Unlike the flu, adenovirus infections remain common throughout the year. They do, however, peak in the winter months, much like flu. Around 10 percent of all childhood fevers are caused by these viruses which most commonly affect the lining of the upper respiratory tract, including the lungs. The infection can also spread and infect other organs such as the eyes, the stomach, and the intestines. Although rare, the virus can work its way past the immune system, causing infection to the liver, heart or brain.
Turning the inner workings of cells into virus-making factories, adenovirus hijacks all that the body usually relies on for health and safety, making it a particularly troublesome illness to fight off. The symptoms are many and varied, though the site of the infection is usually the determining factor in how severe and widespread these symptoms turn out to be. Here is a sample of some of those symptoms.
Children and infants picking up a fever is always a worrying and troublesome thing to witness, especially for the onlooking parents, as they are less able to understand what it is happening to themselves and can become really upset and hard to calm down. With a body in a confused and panicked state, the increasing temperatures and incessant shivering are telltale signs of adenovirus that parents need to watch out for.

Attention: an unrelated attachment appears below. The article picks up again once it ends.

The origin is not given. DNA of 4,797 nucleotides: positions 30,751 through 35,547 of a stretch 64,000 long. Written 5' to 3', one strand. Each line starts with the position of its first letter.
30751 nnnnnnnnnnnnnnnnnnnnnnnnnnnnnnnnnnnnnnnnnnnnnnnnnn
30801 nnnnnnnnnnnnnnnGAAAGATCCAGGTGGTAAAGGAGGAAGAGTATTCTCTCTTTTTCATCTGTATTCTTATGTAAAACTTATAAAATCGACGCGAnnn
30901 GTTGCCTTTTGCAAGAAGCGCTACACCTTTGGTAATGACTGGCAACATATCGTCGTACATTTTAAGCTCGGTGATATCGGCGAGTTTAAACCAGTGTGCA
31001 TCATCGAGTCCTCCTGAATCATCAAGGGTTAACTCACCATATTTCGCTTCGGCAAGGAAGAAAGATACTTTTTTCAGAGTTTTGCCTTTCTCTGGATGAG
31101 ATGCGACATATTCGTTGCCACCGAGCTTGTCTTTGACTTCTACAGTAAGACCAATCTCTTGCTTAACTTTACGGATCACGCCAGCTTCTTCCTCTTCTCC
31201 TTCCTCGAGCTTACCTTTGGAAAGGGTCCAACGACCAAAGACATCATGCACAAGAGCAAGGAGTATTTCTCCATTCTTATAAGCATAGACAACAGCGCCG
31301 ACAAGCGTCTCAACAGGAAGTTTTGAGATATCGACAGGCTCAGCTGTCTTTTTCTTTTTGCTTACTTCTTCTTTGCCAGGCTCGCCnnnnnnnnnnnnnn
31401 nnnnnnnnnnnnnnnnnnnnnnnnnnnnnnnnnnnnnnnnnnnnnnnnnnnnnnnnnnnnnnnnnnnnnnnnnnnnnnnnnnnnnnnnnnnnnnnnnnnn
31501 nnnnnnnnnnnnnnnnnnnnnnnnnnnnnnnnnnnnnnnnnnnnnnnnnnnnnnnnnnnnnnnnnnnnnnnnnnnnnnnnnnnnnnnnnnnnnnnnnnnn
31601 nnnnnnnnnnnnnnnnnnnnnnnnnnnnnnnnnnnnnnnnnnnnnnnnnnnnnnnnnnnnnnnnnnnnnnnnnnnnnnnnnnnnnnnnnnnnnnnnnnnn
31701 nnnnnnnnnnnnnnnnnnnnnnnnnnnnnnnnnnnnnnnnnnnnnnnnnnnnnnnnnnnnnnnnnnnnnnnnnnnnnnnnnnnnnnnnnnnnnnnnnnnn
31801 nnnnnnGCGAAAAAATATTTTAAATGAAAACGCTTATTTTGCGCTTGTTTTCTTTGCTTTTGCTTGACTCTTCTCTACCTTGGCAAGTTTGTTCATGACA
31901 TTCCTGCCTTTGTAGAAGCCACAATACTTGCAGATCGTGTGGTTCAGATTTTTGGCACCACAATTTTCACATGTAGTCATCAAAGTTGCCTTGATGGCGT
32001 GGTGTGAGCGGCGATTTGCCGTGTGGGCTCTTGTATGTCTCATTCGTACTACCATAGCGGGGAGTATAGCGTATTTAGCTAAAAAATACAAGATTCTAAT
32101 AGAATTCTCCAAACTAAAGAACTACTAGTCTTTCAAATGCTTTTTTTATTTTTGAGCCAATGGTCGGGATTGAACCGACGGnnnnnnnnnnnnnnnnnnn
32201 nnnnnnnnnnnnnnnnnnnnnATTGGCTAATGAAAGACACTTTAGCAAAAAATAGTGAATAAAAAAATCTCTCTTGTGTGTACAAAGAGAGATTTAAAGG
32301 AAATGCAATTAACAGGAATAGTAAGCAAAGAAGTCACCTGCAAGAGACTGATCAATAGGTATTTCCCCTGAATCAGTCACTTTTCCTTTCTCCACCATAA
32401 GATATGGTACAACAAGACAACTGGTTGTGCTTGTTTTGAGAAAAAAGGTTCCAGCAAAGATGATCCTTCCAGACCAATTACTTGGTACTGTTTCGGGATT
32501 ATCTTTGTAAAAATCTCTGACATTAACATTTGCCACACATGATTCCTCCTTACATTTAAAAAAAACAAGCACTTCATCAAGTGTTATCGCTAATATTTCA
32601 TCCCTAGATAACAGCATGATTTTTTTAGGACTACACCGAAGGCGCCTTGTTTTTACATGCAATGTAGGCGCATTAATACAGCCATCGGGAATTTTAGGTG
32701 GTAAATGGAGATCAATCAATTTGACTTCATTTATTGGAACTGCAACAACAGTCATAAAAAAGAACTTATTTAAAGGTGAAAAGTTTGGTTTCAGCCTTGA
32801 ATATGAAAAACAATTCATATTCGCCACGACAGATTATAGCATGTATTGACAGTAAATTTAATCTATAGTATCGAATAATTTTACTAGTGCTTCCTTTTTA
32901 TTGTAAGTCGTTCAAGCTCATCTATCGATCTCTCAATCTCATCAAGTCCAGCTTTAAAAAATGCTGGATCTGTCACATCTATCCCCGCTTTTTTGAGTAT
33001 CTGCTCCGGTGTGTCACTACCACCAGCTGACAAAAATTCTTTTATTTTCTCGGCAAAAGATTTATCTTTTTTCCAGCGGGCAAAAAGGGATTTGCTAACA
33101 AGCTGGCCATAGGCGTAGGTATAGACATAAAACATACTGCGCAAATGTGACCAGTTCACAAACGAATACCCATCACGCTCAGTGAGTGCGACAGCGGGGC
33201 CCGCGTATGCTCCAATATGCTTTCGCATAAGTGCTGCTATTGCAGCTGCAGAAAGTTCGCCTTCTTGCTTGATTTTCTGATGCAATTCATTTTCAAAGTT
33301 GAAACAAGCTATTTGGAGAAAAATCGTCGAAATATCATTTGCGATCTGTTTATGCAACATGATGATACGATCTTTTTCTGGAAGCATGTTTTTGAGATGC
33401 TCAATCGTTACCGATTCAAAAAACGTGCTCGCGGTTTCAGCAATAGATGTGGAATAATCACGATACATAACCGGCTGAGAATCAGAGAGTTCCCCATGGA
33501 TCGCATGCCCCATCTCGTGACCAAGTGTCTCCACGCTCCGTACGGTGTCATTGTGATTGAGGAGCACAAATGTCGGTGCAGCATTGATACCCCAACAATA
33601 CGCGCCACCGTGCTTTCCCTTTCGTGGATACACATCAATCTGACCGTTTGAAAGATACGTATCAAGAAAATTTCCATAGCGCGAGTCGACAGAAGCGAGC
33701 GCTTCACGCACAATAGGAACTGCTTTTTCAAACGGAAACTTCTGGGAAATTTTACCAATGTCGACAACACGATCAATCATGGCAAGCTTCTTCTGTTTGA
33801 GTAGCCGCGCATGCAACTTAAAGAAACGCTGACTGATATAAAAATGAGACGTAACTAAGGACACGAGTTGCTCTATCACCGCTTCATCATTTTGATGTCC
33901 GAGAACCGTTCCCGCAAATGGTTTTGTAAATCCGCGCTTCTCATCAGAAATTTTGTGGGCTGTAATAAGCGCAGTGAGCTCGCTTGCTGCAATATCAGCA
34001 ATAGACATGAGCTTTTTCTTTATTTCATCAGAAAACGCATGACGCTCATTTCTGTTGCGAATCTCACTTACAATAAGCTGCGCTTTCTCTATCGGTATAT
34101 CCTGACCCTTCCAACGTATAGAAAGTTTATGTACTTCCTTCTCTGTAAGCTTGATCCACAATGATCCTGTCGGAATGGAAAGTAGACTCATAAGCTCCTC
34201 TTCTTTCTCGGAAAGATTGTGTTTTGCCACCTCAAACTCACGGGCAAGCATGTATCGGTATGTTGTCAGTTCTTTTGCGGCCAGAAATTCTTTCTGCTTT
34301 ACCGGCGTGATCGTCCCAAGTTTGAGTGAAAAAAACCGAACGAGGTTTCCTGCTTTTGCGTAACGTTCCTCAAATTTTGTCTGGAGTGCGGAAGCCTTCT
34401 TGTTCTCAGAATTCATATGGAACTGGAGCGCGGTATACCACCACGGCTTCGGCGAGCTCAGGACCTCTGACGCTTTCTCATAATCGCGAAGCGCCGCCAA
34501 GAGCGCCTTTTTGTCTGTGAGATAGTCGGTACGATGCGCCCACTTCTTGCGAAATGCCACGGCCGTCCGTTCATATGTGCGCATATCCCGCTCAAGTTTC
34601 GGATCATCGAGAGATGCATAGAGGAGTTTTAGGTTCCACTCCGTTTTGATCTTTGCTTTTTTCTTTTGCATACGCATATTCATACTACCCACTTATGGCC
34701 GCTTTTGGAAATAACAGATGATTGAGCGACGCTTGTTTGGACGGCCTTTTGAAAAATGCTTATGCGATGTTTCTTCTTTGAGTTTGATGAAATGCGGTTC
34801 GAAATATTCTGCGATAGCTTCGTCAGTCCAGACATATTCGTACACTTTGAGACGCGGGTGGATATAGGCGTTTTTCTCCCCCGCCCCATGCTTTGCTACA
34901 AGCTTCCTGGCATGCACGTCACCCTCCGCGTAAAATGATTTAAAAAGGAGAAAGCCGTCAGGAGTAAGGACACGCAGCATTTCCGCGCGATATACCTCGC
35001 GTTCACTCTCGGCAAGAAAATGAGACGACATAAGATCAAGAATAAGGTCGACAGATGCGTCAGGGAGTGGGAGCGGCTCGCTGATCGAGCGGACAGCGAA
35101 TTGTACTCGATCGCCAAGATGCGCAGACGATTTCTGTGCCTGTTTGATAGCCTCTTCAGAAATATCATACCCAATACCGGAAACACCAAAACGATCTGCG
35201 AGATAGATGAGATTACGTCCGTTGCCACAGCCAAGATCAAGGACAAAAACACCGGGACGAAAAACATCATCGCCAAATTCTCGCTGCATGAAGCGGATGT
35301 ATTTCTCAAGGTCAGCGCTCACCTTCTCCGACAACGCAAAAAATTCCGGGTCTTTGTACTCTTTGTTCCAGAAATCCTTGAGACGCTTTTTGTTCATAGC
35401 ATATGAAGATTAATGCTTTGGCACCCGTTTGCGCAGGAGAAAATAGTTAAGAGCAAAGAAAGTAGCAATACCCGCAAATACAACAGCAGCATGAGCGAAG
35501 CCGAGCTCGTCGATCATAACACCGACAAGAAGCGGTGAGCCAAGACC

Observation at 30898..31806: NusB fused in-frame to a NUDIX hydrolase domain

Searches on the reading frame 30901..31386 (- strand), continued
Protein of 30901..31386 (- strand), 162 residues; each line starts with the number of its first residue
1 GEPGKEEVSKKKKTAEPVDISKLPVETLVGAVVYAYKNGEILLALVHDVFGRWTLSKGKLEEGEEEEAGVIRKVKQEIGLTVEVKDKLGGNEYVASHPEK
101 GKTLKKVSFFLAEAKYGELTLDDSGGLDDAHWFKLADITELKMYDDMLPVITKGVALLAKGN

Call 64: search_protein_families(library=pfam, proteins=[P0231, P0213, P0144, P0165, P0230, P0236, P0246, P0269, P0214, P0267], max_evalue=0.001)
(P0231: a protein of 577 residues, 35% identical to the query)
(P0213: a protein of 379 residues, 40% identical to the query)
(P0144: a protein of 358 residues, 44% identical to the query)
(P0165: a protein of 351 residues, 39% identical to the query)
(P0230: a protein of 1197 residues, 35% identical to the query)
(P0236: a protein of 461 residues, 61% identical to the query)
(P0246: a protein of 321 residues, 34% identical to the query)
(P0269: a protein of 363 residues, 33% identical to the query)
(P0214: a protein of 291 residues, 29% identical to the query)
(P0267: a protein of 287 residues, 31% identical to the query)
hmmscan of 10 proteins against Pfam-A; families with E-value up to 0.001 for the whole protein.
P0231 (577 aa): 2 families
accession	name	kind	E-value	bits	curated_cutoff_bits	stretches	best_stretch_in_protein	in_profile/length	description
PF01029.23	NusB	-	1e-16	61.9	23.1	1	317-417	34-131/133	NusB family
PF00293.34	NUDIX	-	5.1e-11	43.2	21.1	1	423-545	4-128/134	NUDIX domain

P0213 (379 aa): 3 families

It’s important to have a working thermometer to hand and it’s a good idea to note down temperature readings on a half-hourly basis. As with an adult fever, the child insisting that they are cold does not justify wrapping them up warm, as the body needs to cool down quickly. A fever in the early stages is a definite hint that adenovirus and some of its other associated symptoms are on the way. Some of the other symptoms are just as many dead giveaways at the fever.